Via in pad is an old issue that still pops up now and then. Our standard answer hasn't changed: No open vias in pads. But one of the questions we get related to the subject is: "What if we make the vias really small?"
Logically, that makes sense. In fact, in some cases, the via is so small that it's essentially closed. If it's so small that it really is closed, then it's not an open via. But look close - if it's closed with solder, that solder may melt during reflow leading to an open via.
The images here show some pretty small vias. I believe they're 0.3 mm in diameter.
In the first picture, on the left, it appears that the vias are open. They aren't though. This board (an unstuffed Beagleboard) uses soldermask on the back side of the PCB to close off the vias, as shown in the image on the right.
Our recommended method (se more detail here and here) is to plug the via with copper or epoxy and have it plated over at the board fab house. Next, we'd recommend via caps on the component side. FInally, capping the back side with soldermask, like this example can work, but it comes with the risk of voids. The via caps and also pop open, leading to an open via.
No more open vias-in-pad, I mean it!
Anybody want a peanit?
I've spent a fair amount of time researching and writing about the centroid file and about CAD library footprints. One of the challenges in this industry is that somethings that are "standard" really aren't all that standard. That's why we emphasize following IPC guidelines when creating library components.
Well, a few things have changed since we started doing this a decade ago. For one, some of the enhanced manufacturing file formats (as opposed to the 1970's vintage Gerber format) have become more prevelent. Those new formats are a very good thing.
Most CAD packages can now output either ASCII formatted CAD data or ODB++ format data. Those file formats have all of the data that would otherwise be found in the centroid and Gerber files. They also have more accurate data. If you can get one of those formats out, go ahead and send it to us. We can also take plain old Eagle CAD .brd files. If in doubt send one of these newer files along with the centroid and Gerbers. We'll use the file with the best data and, we may be able to simplify the file preparation you have to do with future jobs.
And speaking of the Centroid, don't worry so much about the rotation column in the Centroid file. You can consider rotation to be optional now. You don't need to check the rotation, nor do you need to remove it.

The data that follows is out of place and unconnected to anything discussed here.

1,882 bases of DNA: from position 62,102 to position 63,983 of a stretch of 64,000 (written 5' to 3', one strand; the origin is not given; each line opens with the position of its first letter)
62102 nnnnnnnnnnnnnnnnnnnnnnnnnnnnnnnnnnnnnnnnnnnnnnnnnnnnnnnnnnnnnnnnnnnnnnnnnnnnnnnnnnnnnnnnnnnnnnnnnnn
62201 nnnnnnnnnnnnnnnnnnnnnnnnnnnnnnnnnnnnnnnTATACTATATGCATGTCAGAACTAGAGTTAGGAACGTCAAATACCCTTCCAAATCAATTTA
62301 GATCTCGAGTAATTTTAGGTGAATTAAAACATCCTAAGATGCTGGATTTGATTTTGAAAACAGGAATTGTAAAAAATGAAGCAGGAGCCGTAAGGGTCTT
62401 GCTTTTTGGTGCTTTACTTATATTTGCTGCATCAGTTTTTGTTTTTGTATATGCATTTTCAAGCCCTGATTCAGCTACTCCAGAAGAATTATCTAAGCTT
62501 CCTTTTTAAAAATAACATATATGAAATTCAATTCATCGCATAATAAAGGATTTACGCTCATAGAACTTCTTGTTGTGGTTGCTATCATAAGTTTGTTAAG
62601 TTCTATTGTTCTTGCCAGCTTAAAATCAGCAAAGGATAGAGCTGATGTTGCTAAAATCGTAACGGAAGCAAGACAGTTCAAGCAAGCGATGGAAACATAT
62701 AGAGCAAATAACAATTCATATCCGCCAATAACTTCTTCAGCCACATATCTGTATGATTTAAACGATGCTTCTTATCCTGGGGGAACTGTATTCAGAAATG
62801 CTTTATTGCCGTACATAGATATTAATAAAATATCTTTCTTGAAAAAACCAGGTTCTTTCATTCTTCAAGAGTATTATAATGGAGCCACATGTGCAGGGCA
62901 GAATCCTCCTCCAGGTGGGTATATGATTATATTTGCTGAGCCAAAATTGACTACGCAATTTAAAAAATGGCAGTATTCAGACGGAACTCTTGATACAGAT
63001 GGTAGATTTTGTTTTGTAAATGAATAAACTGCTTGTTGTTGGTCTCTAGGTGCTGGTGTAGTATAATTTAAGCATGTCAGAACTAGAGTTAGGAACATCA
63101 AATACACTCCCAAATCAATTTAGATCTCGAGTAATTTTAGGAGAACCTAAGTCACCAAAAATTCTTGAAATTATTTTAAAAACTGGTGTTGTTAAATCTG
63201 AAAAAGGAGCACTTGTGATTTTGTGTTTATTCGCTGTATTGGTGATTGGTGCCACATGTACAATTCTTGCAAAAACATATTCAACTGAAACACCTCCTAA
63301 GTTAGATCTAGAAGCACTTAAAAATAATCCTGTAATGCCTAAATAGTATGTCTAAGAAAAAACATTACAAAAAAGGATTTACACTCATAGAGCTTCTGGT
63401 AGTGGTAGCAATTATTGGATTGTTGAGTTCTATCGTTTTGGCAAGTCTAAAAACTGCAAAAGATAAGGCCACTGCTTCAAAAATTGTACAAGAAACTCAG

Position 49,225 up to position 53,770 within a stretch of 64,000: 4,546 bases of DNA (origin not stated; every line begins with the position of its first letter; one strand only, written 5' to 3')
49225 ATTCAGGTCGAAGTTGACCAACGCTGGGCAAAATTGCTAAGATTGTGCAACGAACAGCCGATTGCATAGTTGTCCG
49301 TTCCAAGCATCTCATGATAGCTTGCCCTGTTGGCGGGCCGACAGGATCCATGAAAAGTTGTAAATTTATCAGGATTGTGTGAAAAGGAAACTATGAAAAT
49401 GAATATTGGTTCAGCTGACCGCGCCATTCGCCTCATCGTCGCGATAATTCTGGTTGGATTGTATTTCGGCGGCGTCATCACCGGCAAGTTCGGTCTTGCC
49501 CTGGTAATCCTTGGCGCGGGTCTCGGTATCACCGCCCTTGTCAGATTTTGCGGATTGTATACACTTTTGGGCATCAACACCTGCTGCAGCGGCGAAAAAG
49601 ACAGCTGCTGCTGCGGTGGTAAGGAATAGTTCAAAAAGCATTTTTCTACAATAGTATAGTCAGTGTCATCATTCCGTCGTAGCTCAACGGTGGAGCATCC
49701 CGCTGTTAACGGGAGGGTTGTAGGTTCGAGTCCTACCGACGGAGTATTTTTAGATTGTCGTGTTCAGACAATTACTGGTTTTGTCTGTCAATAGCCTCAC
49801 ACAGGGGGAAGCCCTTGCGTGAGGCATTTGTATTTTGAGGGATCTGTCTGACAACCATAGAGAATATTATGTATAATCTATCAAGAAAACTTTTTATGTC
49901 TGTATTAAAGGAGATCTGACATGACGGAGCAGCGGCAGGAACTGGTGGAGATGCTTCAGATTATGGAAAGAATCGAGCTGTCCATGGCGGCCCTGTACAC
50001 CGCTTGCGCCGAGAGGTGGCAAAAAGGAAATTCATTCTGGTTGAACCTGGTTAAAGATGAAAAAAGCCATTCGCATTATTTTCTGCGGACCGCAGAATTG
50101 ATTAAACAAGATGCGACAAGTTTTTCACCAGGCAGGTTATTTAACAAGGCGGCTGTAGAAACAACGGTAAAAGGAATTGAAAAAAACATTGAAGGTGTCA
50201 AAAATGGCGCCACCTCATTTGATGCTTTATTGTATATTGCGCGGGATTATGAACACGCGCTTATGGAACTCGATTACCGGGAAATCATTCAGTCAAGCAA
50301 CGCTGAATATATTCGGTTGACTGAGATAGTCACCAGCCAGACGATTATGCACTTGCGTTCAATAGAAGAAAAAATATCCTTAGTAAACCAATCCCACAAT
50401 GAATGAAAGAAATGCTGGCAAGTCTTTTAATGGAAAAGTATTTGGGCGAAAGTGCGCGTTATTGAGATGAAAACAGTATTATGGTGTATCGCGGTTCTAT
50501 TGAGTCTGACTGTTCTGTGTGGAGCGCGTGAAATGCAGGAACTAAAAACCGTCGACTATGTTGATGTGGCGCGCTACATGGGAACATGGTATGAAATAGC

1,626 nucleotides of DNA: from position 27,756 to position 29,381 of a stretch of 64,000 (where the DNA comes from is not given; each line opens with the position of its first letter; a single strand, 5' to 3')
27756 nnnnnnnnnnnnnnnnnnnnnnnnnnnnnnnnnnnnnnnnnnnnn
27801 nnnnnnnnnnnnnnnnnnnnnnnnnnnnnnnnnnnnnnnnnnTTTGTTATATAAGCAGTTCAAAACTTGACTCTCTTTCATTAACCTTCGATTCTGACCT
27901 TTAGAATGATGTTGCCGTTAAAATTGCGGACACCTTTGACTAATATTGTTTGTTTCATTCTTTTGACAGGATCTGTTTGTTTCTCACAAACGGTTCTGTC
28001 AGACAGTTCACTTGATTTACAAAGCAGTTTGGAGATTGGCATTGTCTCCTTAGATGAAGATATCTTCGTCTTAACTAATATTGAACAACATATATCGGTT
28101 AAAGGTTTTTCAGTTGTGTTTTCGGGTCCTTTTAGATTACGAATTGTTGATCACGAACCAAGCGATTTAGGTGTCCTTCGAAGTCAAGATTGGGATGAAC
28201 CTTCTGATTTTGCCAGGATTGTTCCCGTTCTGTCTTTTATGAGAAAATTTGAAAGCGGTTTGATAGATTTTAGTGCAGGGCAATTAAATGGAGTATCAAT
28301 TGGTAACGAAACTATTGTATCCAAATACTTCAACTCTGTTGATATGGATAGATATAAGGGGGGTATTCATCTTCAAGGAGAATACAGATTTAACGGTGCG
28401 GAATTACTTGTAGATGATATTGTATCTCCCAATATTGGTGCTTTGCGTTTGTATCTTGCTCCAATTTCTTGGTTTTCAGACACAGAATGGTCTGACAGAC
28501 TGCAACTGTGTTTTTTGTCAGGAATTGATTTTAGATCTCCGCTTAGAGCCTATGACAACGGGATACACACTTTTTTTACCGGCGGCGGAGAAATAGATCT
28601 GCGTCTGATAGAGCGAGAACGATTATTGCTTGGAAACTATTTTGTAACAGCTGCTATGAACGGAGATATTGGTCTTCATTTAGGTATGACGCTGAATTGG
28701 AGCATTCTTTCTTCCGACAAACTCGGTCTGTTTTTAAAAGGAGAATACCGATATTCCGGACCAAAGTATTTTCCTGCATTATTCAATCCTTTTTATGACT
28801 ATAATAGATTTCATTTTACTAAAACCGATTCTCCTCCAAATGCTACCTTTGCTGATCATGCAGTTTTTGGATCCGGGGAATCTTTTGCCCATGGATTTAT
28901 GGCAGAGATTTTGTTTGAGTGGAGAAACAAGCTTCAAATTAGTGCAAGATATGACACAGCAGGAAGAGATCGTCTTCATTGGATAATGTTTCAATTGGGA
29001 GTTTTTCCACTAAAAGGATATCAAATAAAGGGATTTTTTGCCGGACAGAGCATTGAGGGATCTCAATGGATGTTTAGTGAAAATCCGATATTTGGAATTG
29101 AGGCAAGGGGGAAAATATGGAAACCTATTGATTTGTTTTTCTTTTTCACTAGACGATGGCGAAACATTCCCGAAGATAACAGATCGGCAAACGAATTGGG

Who will win? Godzilla or Centroid? Maybe the Smog Monster?
SN74LS90 years and we're having a party - a party for engineers. Good food & drink, factory tours, door prizes, presentations... You just need to RSVP to: email@example.com or call us at 503-266-9100.
July 18, 2013, 3:00pm to 7:00pm.
1140 NW 3rd Avenue, Canby, Oregon 97013
See all the details here.
ladies and gentlemen and engineers of all ages...
Screaming Circuits, A Milwaukee Electronics company, is celebrating ten years of specializing in speedy prototype assembly.In honor of your great support, we're having a party! Come and see where it all happens. Take a tour. Enjoy a come-when-you-can buffet, beer, wine and SMT parts. We promise that the food and drink will all be lead-free.
See more details here:
July 18, 2013, 3:00pm to 7:00pm. 1140 NW 3rd Avenue, Canby, Oregon 97013
- Food to eat. It will be delicious, but we can't promise it will be nutritious.
- Wine and beer from Canby's own St Josef's Winery
- Fabulous door prizes
- A Google Nexus 7 32GB Wi-Fi tablet for one lucky winner**
- A $2,500 assembly coupon for another lucky winner**
- A nice little gift pack from Screaming Circuits for everybody
- Tables with people to answer any questions about any part of what we do for you
- Informative presentations***
- A few examples of fun projects we build for people
- The "Game room" where you can challenge a Screaming Circuits champion to pool or ping pong
Come on in and see what's happening
Pay the price*, get your tickets* for the show
* The price is free. just send an email to "firstname.lastname@example.org" and you don't really need tickets.
** We consider you all to be winners, but only one of you will with the tablet.
*** This is supposed to be fun and informative. Sales pitches have been banned from the event.
I may never get tired of talking about LED and diode polarities. It's so much fun. Not long ago, I wrote about two LEDs from the same manufacturer, marked with opposite polarities. I recently ran into another one, but at least this one tells you on the same datasheet. This image is an actual unmodified clip from the datasheet.
I can't for the life of me understand why this would be done on purpose. I could maybe understand is one was designed in a different building, but it couldn't have been too hard for someone to say: "Hey - wait a minute..." before sending these things off to manufacturing.